The new partnership is designed to share information and best practices in order to improve detection and prevent payment of fraudulent health care billings. Its goal is to reveal and halt scams that cut across a number of public and private payers. The partnership will enable those on the front lines of industry anti-fraud efforts to share their insights more easily with investigators, prosecutors, policymakers and other stakeholders. It will help law enforcement officials to more effectively identify and prevent suspicious activities and use the full range of tools and authorities provided by the Affordable Care Act and other essential statutes to combat and prosecute illegal actions.

We are also active participants in the administration’s Health Care Fraud Prevention and Enforcement Action Team (HEAT). HEAT was established in 2009 as a new effort with increased tools and resources, and a sustained focus by senior level leadership to enhance collaboration between the Departments of Health and Human Services (HHS) and Justice (DOJ). With the creation of the new HEAT effort, DOJ and HHS pledged a cabinet-level commitment to prevent and prosecute health care fraud. One of the missions of HEAT is to build upon existing partnerships between DOJ and HHS, such as the Medicare Fraud Strike Force Teams, to reduce fraud and recover taxpayer dollars.

The first Medicare Fraud Strike Force was launched in March 2007 as part of the South Florida Initiative. For the period of May 7, 2007, through September 30, 2012, Medicare Fraud Strike Force prosecutors filed more than 724 cases charging more than 1,476 defendants who collectively billed the Medicare program more than $4.6 billion; 918 defendants pled guilty and 105 others were convicted in jury trials; and 745 defendants were sentenced to imprisonment for an average term of more than 45 months.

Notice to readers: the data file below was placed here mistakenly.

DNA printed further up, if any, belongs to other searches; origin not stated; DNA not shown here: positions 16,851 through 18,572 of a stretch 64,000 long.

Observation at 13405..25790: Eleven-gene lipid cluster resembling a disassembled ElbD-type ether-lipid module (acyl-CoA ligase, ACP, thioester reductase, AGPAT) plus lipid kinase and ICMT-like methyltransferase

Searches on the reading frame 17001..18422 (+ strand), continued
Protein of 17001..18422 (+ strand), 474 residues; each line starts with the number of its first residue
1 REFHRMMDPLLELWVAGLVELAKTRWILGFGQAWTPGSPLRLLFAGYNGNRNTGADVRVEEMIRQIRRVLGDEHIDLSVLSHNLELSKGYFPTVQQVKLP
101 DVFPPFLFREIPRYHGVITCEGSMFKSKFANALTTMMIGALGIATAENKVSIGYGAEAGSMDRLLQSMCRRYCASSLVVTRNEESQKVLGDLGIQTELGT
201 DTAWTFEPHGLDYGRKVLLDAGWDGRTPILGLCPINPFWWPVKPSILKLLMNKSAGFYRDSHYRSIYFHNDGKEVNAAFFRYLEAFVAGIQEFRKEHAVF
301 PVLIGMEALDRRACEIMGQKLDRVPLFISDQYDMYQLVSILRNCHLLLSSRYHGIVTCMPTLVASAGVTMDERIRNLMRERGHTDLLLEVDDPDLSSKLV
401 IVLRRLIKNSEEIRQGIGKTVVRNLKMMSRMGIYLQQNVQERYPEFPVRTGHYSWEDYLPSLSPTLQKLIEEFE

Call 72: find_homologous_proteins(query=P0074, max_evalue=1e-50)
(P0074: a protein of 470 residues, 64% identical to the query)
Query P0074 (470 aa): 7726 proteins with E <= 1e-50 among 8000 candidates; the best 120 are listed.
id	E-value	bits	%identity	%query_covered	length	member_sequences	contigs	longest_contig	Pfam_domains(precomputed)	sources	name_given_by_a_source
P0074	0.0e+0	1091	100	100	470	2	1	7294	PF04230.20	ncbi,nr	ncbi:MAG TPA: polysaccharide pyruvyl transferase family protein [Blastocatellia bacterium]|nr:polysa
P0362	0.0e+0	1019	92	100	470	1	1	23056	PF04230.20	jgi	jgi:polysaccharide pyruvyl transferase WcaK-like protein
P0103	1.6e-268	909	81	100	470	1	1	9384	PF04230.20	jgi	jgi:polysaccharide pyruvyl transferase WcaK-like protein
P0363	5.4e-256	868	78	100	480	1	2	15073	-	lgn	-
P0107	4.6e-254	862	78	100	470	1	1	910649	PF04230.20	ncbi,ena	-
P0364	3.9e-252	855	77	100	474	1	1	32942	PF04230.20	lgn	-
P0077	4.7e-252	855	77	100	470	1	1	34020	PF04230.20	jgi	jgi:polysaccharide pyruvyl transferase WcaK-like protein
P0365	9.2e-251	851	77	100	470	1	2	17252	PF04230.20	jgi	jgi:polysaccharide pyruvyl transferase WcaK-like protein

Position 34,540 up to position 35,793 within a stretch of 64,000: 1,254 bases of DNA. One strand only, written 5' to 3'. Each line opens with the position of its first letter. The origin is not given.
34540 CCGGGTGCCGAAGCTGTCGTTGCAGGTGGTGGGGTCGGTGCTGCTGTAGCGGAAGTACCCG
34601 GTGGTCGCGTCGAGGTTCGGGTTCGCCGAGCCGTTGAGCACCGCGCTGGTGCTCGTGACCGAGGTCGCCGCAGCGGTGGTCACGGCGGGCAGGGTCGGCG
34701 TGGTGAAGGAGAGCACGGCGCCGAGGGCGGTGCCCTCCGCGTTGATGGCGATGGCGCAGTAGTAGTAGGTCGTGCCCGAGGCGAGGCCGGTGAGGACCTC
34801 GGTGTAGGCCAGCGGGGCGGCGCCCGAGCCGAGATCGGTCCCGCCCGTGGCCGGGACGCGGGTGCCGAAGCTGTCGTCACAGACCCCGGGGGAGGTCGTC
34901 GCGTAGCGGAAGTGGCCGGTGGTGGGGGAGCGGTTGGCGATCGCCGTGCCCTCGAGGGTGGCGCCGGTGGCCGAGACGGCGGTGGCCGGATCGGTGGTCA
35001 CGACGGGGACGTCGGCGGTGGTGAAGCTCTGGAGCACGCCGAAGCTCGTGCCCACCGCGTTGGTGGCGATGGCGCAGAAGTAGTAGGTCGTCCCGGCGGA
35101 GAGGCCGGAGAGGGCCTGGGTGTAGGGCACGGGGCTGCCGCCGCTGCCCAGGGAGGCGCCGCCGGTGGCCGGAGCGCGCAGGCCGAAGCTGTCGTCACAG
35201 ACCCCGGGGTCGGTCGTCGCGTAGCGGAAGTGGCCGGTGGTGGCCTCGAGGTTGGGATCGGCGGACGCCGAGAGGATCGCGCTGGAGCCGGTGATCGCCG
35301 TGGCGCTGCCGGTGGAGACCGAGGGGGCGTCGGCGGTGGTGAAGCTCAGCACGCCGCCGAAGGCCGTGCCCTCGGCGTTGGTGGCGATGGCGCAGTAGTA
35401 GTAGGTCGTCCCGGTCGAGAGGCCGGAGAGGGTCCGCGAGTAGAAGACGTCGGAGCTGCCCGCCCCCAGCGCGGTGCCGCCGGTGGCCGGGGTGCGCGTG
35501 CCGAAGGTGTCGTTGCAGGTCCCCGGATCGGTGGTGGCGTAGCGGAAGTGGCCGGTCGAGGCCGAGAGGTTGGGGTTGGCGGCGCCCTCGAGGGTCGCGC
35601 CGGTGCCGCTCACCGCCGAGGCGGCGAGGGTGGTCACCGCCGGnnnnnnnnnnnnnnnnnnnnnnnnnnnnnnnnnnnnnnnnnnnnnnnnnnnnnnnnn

Senior citizen involvement is a key component of all of the Medicare anti-fraud efforts. Alert and vigilant beneficiaries, family members, and caregivers are some of our most valuable partners in stopping fraudulent activity. We encourage Medicare beneficiaries to review their Medicare billing statements and other medical reports in order to spot unusual or questionable charges. If a Medicare beneficiary suspects fraud, they should call 1-800-Medicare to report it.

By working together to stop fraud, like we are doing in the successful strike force model, we can ensure that we are safeguarding taxpayer dollars and keeping our nation’s health care system strong for those who need it, both now and in the future.

* * *

In conclusion, as you have heard, fraud targeting our senior citizens exists in many forms, is creative in its approach, and can often leave our most vulnerable citizens with little to no savings to enjoy a time in life they’ve earned. The FBI, in partnership with our federal, state, and local partners is committed to identifying this threat where it exists and taking aggressive action in response.

Chairman Terry and Ranking Member Schakowsky, I would like to thank you again for this opportunity to discuss the FBI’s efforts to combat fraud against our nation’s senior citizens. I am now happy to answer any questions that you may have.

1 FY 2012 Health Care Fraud and Abuse Control Act (HCFAC) report